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How Startups Can Help Shape Regulatory Policy

Innovators must help nurture and shape the direction of future regulation. Thankfully, it's not only possible, but has also been done before.

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Innovation is the leading driver of economic growth, and it’s often small startups leading the charge. When it comes to regulation, the most disruptive and innovative business models — by definition — lack a regulatory regime to govern them, leaving them vulnerable to misguided policies. To succeed, innovators must help nurture and shape the direction of future regulation. For a small startup, however, that can seem nearly impossible. 

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Thankfully, it’s not only possible, but has also been done before. I serve as executive director of the Blockchain Association, which launched in 2018 to represent the U.S. cryptocurrency industry in Washington, D.C. Since crypto technology is barely a decade old, our members are young companies focused chiefly on getting off the ground. Essentially, the Blockchain Association is a startup representing startups.

Last fall, our young industry was tested when the Senate unveiled its sweeping Bipartisan Infrastructure Law, which contained an IRS reporting provision that would be impossible for many crypto stakeholders to comply with. While we support smart, clear regulation, this provision would stifle many small innovators and drive businesses — and jobs — overseas.

Like many startup sectors, the crypto industry doesn’t have the historic connections and relationships with policymakers that older legacy institutions do. To many casual onlookers, it seemed as though we’d be rolled over, and the provision would pass without controversy.

However, that isn’t what happened. Instead of being steamrolled, the crypto industry rose up with a unified voice and pushed back. While the provision ultimately passed, we made significant inroads with policymakers that will better equip us for future fights down the road. 

Related: The Future Role of the Chief Innovation Officer

Here’s what we learned in that debate that could help other startups in similar situations.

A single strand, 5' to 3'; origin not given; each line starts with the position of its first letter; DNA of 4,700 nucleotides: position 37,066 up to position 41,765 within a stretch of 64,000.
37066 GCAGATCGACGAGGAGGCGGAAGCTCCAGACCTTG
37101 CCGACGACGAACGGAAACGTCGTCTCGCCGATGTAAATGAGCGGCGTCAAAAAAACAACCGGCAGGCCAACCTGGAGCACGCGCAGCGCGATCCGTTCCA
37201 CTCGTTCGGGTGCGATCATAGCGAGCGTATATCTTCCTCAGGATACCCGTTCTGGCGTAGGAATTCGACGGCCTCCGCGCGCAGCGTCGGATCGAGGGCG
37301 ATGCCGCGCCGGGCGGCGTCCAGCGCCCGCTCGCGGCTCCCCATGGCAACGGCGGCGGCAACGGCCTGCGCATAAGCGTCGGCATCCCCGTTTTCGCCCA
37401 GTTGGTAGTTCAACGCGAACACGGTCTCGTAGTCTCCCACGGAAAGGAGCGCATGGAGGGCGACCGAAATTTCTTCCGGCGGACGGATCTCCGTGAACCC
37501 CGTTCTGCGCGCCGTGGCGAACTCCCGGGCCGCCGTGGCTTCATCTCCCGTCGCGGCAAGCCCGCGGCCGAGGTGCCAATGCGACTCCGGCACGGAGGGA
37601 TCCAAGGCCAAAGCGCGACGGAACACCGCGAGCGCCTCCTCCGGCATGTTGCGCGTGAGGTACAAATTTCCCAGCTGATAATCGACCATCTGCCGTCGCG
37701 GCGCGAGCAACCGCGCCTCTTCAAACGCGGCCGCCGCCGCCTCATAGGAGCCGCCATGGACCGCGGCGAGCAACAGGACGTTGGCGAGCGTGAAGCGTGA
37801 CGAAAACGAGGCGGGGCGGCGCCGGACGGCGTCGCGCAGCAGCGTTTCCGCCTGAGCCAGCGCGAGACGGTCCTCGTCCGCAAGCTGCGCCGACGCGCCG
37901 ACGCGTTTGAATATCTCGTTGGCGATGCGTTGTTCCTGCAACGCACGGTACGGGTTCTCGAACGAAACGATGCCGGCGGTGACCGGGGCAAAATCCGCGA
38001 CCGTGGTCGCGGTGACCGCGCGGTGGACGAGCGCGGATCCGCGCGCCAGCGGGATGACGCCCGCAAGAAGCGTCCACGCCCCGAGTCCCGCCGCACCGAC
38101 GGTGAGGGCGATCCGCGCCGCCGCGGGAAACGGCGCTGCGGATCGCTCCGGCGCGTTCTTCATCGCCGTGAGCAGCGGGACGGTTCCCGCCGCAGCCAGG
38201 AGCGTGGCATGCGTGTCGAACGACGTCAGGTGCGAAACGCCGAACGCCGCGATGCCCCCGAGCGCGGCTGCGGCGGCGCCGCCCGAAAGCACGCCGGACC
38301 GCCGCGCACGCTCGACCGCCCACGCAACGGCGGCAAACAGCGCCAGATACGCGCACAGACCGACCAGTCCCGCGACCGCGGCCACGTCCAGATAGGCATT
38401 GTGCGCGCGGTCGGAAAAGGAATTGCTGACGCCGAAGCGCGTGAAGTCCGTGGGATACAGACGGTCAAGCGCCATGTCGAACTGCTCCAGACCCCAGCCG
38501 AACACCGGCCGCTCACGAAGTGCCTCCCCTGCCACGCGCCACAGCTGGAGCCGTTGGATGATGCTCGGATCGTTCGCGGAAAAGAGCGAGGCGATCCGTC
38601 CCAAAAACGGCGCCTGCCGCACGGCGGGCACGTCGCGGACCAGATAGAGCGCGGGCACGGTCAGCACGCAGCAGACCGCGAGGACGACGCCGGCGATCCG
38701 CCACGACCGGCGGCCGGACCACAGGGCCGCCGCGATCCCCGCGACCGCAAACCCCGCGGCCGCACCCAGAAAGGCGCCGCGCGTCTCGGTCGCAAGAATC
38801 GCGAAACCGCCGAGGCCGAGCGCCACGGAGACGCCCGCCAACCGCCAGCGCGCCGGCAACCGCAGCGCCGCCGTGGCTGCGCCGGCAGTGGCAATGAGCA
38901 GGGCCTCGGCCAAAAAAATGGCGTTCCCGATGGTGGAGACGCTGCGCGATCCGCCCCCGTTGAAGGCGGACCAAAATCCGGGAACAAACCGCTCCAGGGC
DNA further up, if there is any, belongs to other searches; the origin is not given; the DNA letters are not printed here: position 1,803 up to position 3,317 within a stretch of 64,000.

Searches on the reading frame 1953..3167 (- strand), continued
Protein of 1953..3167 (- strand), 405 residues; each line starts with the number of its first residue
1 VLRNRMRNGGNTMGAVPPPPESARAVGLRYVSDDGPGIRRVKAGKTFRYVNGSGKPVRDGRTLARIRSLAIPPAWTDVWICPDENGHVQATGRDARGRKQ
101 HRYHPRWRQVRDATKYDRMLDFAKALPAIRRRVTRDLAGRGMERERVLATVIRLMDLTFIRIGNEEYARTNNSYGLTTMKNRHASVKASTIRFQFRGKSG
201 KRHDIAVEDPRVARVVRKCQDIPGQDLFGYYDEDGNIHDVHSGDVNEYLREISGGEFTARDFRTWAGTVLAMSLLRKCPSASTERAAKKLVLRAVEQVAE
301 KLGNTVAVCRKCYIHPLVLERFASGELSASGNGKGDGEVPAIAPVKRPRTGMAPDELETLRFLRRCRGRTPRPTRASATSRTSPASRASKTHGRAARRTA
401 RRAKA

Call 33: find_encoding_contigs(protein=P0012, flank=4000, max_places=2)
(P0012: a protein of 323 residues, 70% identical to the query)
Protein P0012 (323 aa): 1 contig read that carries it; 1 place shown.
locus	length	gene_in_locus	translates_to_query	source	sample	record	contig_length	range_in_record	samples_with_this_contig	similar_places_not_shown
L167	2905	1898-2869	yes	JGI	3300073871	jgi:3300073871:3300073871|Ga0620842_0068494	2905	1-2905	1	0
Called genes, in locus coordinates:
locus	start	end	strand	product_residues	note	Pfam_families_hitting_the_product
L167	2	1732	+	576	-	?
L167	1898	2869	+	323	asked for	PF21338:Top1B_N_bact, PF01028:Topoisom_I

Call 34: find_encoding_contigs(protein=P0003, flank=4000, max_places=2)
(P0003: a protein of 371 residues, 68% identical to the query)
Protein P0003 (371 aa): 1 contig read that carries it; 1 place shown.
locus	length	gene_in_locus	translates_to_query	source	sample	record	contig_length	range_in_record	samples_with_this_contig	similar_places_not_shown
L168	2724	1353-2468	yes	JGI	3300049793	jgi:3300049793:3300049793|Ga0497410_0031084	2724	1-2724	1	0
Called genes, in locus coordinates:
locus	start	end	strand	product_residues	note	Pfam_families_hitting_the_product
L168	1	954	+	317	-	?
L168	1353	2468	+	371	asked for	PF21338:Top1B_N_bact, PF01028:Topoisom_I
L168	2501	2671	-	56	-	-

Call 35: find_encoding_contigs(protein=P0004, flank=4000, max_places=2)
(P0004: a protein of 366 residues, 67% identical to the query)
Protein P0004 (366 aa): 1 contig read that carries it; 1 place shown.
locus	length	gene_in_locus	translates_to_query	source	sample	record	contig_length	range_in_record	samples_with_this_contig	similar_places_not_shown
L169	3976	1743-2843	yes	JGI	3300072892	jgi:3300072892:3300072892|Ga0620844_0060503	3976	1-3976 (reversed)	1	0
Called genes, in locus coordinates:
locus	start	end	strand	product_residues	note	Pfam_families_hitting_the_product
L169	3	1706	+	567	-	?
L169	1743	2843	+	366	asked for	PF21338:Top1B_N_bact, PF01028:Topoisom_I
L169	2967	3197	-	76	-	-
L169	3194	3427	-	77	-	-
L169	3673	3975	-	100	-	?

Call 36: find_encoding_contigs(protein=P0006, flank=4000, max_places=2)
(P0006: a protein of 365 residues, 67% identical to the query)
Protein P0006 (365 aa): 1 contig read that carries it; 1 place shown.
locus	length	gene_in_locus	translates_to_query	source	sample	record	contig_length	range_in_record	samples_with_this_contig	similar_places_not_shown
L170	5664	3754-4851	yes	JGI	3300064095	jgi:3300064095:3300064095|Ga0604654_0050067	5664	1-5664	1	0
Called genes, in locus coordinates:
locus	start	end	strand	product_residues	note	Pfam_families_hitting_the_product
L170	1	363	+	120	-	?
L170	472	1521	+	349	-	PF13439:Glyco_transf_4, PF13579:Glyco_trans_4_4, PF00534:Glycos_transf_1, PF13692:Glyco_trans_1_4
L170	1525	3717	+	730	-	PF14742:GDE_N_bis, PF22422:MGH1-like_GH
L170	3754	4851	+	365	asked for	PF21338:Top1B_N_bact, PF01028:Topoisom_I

There's power in numbers

First, recognize that you aren’t alone. Social media connects us with others in similar situations that can have our backs when we need it. Additionally, there are countless trade associations across the spectrum of industries that startups can connect with for insight into issues and decision makers.

When the infrastructure provision was first announced, we joined with crypto advocates from across the country to create a loud chorus of opposition. People from all 50 states were sharing how damaging this provision was and how it would impact their businesses and communities. Media and lawmakers took note, and where once this provision might have passed without a peep, it was suddenly a major controversy generating significant buzz in Washington.

The difference between antagonism and misunderstanding

Another lesson we learned was to tell the difference between antagonism and misunderstanding. In our conversations during the infrastructure fight, we came to realize that most of the proponents of the IRS provision weren’t hostile to crypto; they just misunderstood it and how it was currently regulated. We approached our conversations from that point of view and focused chiefly on dispelling myths and educating policymakers on our position. With this approach, we built trust with lawmakers and even activated new crypto advocates in government.

This is an important point for those of us working in startups. If it’s true that politics is downstream of culture, then I’d add that politics is even further downstream of innovation. When we’re working with our chosen innovations every day, it all makes sense to us. But we need to recognize that there will be an education gap when we start introducing ourselves to the world, and as such, we need to focus on educating and building trust from a place of mutual respect.

Related: Starting a Business? Here's How Innovation Will Take You Ahead.

Don't give up in the face of a challenge

Finally, we learned how important it is not to give up, even if things don’t work out at first. As I mentioned, the crypto provision was ultimately passed as part of the infrastructure law. However, the outpouring of support and the conversations we had during that fight made our presence known in Washington more than we ever could have hoped. In the months since, we’ve seen policymakers more interested in learning about crypto, and they're more willing to work with us to craft smart policy. For other startups who may battle misinformation, it’s important to note that a defeat today could set the stage for victory tomorrow.

New innovations and technologies will inevitably face misinformation and mistrust when they emerge, especially from inside the Beltway. For startups, navigating this can seem like a daunting, if not impossible, task. However, as the crypto industry showed last fall, if you join your community and speak up and dispel myths with persistence, you can make inroads that will one day lead to success.

Related: The Power of Innovation

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